> would add a dependency, which is too much of a burden on the MM team.

Mailman should clearly not provide any CAPTCHA implementation itself,
given your claims of rapid progress in the field.

 > > (3) both configuration tools should have documentation indicating that
 > >     captchas do not provide security; what they do is chase off the
 > >     frivolous (both bona fide users and would-be abusers).  This is a
 > >     genuine benefit in several ways for many lists; it's just not real
 > >     security because serious abusers will get through.
 > Disagree. This is like saying that putting a $30 (USD) cable lock on
 > my bike is not security because serious thieves could defeat it with a
 > large pair of bolt cutters.

Yes, exactly.  My point is that you and I understand defense in depth
and the economic aspects of security; most people think in terms of
privacy leaks or hacking the financial system, which is far more
severe than the loss of a bicycle.

 > Mind you, I use a ~$100 (USD) chain lock on my bikes, but that
 > doesn't mean the $30 (USD) cable lock is useless,

It is where I live.  My $25 USD (1982 prices) Kryptonite lock is still
in service, and I have never lost a bike when using it.  I did lose a
$150 bike with a 4000 yen (1993 prices, ~$30) chain lock on it, in
less than 4 months, though.

 > You seem to think that only $100 (USD) chain locks are worth the
 > effort,

In fact, for the bike lock, I do.  A good bike lock lasts forever
(unless the thieves take the whole bike rack, nothing's perfect ;-).
Unless you know your bike-riding life will last less than a year,
there's no real point in buying less than than best bike lock
available.  Note how much knowledge and planning is required to make a
good decision here!  Computers are even harder....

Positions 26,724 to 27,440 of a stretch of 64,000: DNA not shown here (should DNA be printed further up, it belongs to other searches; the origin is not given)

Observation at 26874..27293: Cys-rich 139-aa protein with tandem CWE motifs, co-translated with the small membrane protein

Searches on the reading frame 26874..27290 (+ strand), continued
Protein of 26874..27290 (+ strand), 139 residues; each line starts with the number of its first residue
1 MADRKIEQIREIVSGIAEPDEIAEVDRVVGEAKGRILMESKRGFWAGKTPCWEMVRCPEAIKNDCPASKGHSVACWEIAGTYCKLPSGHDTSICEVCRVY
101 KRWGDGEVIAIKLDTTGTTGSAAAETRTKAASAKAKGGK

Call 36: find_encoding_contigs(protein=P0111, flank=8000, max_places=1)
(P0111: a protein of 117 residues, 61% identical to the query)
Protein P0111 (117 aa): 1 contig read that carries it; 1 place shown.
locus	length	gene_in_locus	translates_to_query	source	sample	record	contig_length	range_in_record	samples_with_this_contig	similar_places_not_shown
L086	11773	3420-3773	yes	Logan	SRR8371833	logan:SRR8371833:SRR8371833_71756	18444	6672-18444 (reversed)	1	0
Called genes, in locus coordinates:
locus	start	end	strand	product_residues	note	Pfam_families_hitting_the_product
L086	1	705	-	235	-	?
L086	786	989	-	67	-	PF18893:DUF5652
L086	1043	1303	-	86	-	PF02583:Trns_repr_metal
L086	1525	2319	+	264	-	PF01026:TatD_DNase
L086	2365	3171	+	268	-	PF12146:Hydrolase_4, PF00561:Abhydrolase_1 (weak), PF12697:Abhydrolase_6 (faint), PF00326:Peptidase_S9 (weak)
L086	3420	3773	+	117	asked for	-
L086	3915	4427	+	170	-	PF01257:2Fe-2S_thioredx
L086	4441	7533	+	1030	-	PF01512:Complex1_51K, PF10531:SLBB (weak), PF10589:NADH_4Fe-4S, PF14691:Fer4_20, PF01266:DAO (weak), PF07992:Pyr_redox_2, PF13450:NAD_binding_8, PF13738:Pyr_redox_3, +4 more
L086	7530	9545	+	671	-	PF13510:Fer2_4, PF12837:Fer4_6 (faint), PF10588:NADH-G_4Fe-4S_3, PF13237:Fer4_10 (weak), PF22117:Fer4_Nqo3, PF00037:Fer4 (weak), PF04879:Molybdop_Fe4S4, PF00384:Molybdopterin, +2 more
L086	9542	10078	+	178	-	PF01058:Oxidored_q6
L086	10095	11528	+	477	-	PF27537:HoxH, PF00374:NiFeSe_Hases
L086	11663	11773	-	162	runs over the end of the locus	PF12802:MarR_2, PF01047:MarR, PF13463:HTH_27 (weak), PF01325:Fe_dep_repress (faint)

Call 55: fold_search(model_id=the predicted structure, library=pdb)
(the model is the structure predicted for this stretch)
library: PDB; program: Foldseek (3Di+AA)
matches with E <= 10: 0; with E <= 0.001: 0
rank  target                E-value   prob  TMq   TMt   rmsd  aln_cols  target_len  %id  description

This is not true for computer network services, however, where the
stakes are higher and defense in depth is necessary.

 > and that I'm insisting people use cheap locks.

No, that's not my claim.  My claim is that it is unethical to make
weak locks available for free, without explaining to people their
correct use.

 > What I want is the ability to flip a switch and have CAPTCHAs
 > available to me, and then have switches in one or more places
 > (eg. moderator login, user signup) for those CAPTCHAs to be used every
 > time or after the Nth attempt, for example.
 > As I said before, there are several non-CAPTCHA approaches that I'd
 > like to see used by default, too. For example, forcing signups to
 > include a NONCE, rate limiting signups, etc. I don't want to get too
 > hung up on CAPTCHAs in particular, but I also don't want us to
 > completely reject them, since they are in fact useful and good if used
 > properly. I'm very sorry you dislike them so much and have had bad
 > experiences with them, but please let's have a more scientific
 > discussion of the merits of CAPTCHAs.

The first thing I want to see, then, is documentation that CAPTCHAs
are more effective than other methods of confusing the dumb 'bots.